They tell in Tossa de Mar that while Ava Gardner participated in May 1950 in the filming of Pandora and the Flying Dutchman , Albert Lewin’s film that marked the beginning of international tourism on the Costa Brava, the singer and actor Frank Sinatra, who was having an extramarital affair with the actress at the time, appeared in Tossa with six boxes of Coca Cola, an arsenal of chewing gums and an emerald necklace valued at $ 10,000 for the actress. The reason for that lightning trip was the gossip that reached him from the other side of the Atlantic of a supposed case between Gardner with the bullfighter, poet and actor Mario Cabré, co-star in Pandora.
“Ava Gardner has cried for a bullfighter” or “The poems that Mario Cabré dedicates to Ava Gardner” were some of the headlines that could be read in the magazine Frames of April 28 and statements by Cabré such as “I would marry Ava the Spanish way, as God intended,” reached the newsrooms in New York and Los Angeles. Sinatra would deny after his trip to the press “no love affair” and Cabré said “I did not know him personally nor did I run away from him.” A case that in life they never confirmed or denied their protagonists, who misled the press with their ambiguous statements. But in the book of her memoirs, published the year of her death, the actress acknowledged that the idyll she had with the bullfighter was reduced to one night.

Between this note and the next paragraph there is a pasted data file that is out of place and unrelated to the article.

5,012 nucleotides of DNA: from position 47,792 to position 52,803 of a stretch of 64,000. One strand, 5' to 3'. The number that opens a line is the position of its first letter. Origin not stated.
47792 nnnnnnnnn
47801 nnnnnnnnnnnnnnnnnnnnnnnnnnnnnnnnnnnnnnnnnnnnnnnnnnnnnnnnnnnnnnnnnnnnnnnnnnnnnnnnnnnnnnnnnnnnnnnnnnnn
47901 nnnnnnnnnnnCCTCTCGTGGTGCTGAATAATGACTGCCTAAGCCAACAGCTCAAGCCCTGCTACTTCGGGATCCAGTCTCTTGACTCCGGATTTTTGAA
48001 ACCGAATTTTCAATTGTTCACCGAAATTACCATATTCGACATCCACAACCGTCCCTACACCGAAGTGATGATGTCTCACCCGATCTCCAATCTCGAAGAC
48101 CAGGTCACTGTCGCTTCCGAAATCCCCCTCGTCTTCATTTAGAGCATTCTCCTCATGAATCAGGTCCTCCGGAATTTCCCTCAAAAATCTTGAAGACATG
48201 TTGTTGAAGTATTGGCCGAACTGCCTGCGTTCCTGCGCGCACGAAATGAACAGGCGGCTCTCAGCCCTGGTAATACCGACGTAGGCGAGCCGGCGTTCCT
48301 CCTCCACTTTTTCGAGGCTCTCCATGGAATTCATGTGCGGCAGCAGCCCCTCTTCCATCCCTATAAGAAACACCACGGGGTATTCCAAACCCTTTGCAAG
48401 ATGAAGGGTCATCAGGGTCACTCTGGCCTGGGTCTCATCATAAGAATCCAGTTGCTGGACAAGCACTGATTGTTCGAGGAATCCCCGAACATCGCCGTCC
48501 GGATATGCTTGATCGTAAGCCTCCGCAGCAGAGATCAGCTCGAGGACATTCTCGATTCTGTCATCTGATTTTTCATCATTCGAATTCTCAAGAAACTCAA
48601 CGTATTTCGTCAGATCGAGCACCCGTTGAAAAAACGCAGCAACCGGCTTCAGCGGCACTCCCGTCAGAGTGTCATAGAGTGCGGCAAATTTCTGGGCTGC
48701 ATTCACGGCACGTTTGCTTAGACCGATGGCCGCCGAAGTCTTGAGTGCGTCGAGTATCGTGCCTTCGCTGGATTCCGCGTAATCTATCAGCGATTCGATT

The Catalan town commemorates the premiere of ‘Pandora and the Flying Dutchman’ with an exhibition
The love triangle was one more incentive of a shoot that woke up the town of Tossa de Mar, then eminently fishing, from the post-war lethargy. Many neighbors participated as extras in the film for which they received “25 pesetas a day, a good salary then,” according to the film fan Lluís Molinas.
The film, which apart from Tossa was also shot in Palamós, Platja d’Aro, Sant Feliu de Guíxols, s’Agaró and Girona, was released in the United States in 1951 and a year later it arrived in Spain. The local historian, Mario Zucchitello, explains that the premiere placed Tossa and by extension the Costa Brava on the tourist map. “At that time there was already a certain elite tourism, but the film brought a more massive tourism attracted, among other things, by the idyllic landscape,” he explains.
Coinciding with the 70th anniversary of the film’s theatrical release, the Tossa de Mar City Council has organized a series of events such as a photographic exhibition of the making off of Pandora, the screening of the film on Gran Beach and the restaurateurs offer a vermouth and a dessert inspired by the protagonists of this story that gave the municipality great publicity: Sinatra flan, a homemade dessert bathed in Tennessee whiskey, a drink inseparable from Ava, flambé, and Pandora vermouth based on whiskey, red vermouth, angostura or orange bitter and soda.